Full disclosure: I paid for mine.
Generally when I make a statement, as I did in my last post, I find myself in a spot to eat crow – once in that spot it’s quite normal to wind up chewing vigorously. That was not the case last evening. It was a sucky ride for everybody. The wind was just brutal – 20 mph sustained with gusts only God knows how strong. Fortunately all of the headwind and cross headwind miles were on the first half of the ride. The only problem I had with this occurred during the cross headwind stretches. Everybody assumes that having a sleek, tight, awesome body is all fun and games… Well it is for the most part, except when you’re perched atop a 19 pound bike getting hammered by a crosswind. I had an absolute miserable time trying to hold a line.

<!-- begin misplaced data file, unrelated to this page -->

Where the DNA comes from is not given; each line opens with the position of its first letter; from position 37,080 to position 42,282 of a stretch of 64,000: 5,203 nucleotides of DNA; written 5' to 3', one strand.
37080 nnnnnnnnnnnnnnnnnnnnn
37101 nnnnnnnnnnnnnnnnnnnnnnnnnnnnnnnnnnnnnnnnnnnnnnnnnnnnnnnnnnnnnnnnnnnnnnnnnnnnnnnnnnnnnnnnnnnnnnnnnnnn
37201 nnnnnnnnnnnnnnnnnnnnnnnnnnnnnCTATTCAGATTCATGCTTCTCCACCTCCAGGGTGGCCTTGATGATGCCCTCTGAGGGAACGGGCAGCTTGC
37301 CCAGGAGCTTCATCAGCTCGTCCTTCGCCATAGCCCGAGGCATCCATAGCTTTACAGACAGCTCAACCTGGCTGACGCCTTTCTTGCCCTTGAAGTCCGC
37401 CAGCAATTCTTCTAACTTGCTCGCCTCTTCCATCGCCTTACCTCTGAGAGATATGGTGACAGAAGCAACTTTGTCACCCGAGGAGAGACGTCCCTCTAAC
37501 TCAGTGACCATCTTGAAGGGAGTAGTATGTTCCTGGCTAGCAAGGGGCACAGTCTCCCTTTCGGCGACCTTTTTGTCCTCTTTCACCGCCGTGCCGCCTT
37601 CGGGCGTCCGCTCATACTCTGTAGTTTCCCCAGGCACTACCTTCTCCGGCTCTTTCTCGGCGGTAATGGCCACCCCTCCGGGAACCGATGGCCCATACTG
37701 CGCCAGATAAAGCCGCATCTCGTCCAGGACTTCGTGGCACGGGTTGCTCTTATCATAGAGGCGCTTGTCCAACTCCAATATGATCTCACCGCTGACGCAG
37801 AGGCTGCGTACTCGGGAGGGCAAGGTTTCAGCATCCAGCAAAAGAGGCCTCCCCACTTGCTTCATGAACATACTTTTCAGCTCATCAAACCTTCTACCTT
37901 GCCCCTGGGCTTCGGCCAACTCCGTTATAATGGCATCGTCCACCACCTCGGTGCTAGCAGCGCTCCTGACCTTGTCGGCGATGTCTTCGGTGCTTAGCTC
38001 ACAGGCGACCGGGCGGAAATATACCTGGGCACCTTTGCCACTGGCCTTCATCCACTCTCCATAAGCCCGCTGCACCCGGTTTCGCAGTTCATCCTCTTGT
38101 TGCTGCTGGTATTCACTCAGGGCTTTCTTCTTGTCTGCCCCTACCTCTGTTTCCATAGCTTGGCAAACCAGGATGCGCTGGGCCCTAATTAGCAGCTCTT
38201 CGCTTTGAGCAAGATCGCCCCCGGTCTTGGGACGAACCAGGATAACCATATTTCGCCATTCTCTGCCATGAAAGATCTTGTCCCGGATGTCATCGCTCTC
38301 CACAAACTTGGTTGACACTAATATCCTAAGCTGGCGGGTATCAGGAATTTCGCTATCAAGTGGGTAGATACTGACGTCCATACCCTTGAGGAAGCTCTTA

So miserable was I that I dropped on purpose. Full disclosure, I was semi-gassed and I really wasn’t looking forward to continuing the competition for space while being buffeted by a cross-tailwind at 30 mph (I managed to wind up next to the biggest @$$hole in the group who was quite content with pushing me left out of the draft so he could suck a little more protection – he almost caused a wreck two weeks ago with someone else doing the same thing).
I’m also finding that I actually like lone wolf riding a lot more. I can push when I want and rest when I want, sit up when I want. Again, I was one of the last to drop, somewhere around 15 miles out. We started with what had to be 25-30 riders and I was in the lead group of 15. We broke off from the slower riders in the first three miles (the wind was that bad, the slow pack is usually good for at least ten miles). I took my fair share of turns pulling at the front and all pulls were short – 1/2 to 3/4 mile because, according to the cycle computer which maxed out, each pull required an average of greater than 500 watts for the length of the pull – it was some REALLY tough riding just to maintain an 18-20 mph average.